7 Min Home Workout for Ripped Obliques and Abs |  BOXROX

7 Min Home Workout for Ripped Obliques and Abs | BOXROX

Keep scrolling to see a 7-minute home workout for ripped obliques and abs.

The more body fat you have, the less likely you are to see your abs. Some people tend to have incredibly strong core muscles, but still can’t see them – you can blame it on body fat percentage.

14 tips to lose belly fat effortlessly

why you can't lose stubborn fatSource: Anna Tarazevitch on Pexels

This is why you need to lower your body fat percentage if you want to be able to see your abs. However, if you are already there or just want to strengthen your midline, then this is for you.

If you’re slim and only need to strengthen your core to see your abs pop, then maybe this 7-Minute Home Workout for Obliques and Ripped Abs is just what you need. It was first shared by Fraser Wilson, an Australia-based professional fitness trainer and social media influencer. His YouTube channel has nearly 2 million subscribers and he often uploads workout videos without talking too much, just the information you need to get through it.

Check it out.

7 min home workout for ripped obliques and abs

This 7-minute home workout for ripped obliques and abs includes 12 consecutive exercises with no rest in between. You will feel your abs burned after this.

The 7-Minute Home Workout for Ripped Obliques and Abs includes the following exercises in this order:

  1. Rotations pushed up
  2. Side plank twist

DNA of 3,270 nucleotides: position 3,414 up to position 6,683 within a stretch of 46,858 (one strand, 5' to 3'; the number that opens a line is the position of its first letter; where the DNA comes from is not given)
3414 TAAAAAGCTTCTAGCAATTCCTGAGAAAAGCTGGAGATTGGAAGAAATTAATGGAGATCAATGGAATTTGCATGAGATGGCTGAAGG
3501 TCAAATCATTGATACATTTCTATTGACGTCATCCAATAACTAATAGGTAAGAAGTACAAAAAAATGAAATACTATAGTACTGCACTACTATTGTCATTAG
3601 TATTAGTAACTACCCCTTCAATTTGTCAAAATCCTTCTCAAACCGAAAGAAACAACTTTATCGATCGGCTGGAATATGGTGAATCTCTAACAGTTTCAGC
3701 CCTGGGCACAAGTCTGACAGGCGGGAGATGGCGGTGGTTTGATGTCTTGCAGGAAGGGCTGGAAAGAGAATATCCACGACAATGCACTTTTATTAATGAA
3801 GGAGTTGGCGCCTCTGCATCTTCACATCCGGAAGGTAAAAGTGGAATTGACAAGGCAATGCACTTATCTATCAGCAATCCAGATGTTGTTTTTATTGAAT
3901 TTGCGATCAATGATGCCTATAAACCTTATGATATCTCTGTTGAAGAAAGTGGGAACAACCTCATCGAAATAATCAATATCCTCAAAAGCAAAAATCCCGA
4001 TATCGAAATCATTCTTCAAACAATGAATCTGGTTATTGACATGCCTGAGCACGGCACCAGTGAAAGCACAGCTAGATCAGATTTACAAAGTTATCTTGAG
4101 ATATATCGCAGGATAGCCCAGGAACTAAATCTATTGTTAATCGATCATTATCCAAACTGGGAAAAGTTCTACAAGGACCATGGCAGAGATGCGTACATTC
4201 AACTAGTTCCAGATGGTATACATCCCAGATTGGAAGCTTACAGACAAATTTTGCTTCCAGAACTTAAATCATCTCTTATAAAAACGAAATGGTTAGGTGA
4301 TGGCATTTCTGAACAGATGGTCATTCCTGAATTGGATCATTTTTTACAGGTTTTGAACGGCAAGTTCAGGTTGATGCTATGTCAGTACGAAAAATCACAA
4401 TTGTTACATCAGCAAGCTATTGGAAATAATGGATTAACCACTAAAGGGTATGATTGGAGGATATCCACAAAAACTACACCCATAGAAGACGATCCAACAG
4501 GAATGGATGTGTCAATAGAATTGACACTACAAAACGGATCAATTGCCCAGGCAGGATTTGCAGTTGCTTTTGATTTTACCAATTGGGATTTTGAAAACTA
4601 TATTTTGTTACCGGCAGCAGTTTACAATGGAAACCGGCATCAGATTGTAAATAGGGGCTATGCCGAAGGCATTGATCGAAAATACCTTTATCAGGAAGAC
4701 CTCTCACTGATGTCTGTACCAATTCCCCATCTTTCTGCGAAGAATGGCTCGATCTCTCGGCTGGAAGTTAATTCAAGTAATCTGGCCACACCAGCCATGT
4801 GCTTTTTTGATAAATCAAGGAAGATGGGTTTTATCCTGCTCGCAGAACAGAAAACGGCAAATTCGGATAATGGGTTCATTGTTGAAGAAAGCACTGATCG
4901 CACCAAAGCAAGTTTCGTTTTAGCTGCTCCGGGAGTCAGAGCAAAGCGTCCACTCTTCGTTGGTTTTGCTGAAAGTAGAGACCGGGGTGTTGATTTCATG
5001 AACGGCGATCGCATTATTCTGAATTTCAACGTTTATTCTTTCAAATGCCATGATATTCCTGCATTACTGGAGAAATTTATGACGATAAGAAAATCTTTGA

3. Russian Twists
  4. Heel taps
  5. Lying Leg Lift Twist
  6. Recumbent windmills
  7. Bike Crunch
  8. Twist plank knee
  9. Hip Up Side Plank
  10. Seated toe touches
  11. Seated V Punches
  12. Mountaineers next door

And these are the exercises that are part of Fraser Wilson’s 7 Minute Home Workout for Ripped Obliques and Abs. You can follow the training by clicking on the video below.

VIDEO – 7 min home workout for ripped obliques and abs

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Core and abdominal muscles

Now that you know how to build powerful lower abs with decline leg raises, it might help to understand your core and abdominal muscles.

Superficial muscles are responsible for movement of skin and soft tissues, while deep muscles are responsible for movement of bones and joints. The core is made up of several deep muscle groups that connect to each other in layers around an axis known as the spine.

deep muscles

The deep core muscles, including the transverse abdominals, the internal and external obliques, perform movements of the spine, hips and legs. The deep muscles rotate your trunk like a corset around your spine. They also help stabilize your pelvis during daily activities such as lifting objects or standing. These muscles are also responsible for bending the hips (flexion) and knees (extension), moving the limbs against each other, such as during arm lifts or kicking during freestyle swimming.

rectus abdominis